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In February, six dead animals ended up in the towns' drinking water reservoir, causing major disruption to the water supply and three cases of water-borne diseases. A Christchurch City Council review into the drinking water contamination that affected both Akaroa and Takamātua identified the poor condition of the L'Aube Hill Reserve reservoir as the likely cause.
As a result, the council installed 14 small tanks at Akaroa’s L’Aube Hill Reserve as a temporary reservoir, with a total capacity of 400,000 litres.
And it has now installed a much larger tank to add an extra 500,000 litres of storage, boosting the network’s total holding capacity to 900,000 litres for the two townships that share a water supply.
"Having the new mega tank in place gives Akaroa and Takamātua’s water supply network a much greater resilience and provides day-to-day reliability for residents," said council head of three waters and waste Helen Beaumont.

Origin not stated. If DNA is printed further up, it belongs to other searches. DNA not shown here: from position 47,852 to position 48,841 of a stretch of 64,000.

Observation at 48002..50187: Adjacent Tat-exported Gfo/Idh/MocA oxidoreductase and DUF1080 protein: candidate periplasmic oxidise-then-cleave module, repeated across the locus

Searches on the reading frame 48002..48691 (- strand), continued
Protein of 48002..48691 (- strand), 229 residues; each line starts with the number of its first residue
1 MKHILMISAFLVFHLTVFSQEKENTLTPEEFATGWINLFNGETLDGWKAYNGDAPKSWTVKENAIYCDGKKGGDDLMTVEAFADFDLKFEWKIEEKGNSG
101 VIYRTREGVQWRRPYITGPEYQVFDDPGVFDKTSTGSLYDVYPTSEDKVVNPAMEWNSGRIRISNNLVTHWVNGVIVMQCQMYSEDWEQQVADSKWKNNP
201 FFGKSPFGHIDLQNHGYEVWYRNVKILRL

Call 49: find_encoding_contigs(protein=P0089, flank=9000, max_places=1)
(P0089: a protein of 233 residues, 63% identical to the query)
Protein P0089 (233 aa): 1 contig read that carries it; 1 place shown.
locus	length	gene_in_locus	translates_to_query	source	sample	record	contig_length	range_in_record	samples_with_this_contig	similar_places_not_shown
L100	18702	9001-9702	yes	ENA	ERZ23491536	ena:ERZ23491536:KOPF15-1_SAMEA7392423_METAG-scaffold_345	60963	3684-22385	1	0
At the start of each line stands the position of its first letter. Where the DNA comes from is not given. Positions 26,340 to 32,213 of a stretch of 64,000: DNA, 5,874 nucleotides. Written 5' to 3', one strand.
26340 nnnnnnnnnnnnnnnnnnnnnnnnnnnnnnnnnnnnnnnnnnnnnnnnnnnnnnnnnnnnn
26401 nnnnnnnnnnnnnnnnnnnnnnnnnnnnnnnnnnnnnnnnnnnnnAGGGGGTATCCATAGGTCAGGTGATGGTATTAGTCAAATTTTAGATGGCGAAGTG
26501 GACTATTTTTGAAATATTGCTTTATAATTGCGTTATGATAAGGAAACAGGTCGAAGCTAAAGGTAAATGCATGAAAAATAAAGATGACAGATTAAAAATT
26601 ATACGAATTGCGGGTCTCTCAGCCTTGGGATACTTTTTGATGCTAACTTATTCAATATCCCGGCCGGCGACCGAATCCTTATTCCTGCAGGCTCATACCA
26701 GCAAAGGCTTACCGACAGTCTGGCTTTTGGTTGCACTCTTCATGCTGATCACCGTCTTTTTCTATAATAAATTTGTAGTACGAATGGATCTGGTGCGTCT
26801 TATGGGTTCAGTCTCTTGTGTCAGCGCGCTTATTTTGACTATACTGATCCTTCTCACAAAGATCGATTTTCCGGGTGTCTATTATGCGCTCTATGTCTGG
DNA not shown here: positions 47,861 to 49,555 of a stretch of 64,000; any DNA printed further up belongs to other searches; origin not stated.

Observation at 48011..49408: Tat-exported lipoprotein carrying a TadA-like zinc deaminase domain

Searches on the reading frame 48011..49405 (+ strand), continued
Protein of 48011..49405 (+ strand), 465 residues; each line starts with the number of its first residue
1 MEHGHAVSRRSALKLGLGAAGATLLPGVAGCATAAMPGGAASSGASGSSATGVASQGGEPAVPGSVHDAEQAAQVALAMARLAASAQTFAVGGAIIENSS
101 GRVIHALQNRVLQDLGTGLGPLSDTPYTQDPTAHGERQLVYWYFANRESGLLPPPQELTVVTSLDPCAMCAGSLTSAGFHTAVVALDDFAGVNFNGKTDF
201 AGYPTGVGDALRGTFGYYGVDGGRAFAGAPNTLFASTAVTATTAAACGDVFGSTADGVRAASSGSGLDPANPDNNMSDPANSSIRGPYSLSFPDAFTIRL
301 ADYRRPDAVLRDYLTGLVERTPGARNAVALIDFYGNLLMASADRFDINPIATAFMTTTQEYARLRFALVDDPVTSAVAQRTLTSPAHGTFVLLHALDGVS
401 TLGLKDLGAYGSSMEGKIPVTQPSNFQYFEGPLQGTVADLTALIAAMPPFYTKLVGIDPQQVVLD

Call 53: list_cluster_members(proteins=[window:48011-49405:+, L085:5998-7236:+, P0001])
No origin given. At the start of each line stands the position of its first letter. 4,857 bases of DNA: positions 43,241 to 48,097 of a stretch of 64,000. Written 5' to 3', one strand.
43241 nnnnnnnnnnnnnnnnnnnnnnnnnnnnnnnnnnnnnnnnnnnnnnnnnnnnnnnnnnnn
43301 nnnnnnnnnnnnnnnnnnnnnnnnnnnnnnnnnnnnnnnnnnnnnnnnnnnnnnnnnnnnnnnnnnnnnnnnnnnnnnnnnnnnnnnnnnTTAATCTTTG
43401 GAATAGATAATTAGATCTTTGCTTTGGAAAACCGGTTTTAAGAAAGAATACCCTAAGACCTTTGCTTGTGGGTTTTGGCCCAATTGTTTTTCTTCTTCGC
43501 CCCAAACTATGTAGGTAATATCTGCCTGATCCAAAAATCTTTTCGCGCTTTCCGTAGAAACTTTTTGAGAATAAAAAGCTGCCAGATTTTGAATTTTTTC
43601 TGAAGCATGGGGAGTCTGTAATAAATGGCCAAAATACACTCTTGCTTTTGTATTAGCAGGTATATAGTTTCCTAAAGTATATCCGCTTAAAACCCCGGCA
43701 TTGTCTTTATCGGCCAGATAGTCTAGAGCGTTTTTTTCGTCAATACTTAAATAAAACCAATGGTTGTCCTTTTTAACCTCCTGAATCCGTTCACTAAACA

"Previously, the 14 smaller tanks held less water than the average daily demand, meaning there was a chance that water could be used faster than we could replenish the tanks.
"But with the new big tank in place, we now have much greater capacity on hand, greatly reducing the chances of pressure losses or shortages in the network.
Beaumont said there will likely still be a need for water restrictions over summer.
"Most water supplies in Banks Peninsula are fed by small streams, which are usually at their lowest when summer water demand is at its highest.
"This affects the rate at which we can process and pump water into the reservoirs. So restrictions will still likely play an important part in making sure we can supply a fair amount of water to everyone over summer."
The council is currently planning to build a new permanent reservoir at L’Aube Hill Reserve with a total capacity of 2 million litres. It is expected to be completed in 2024.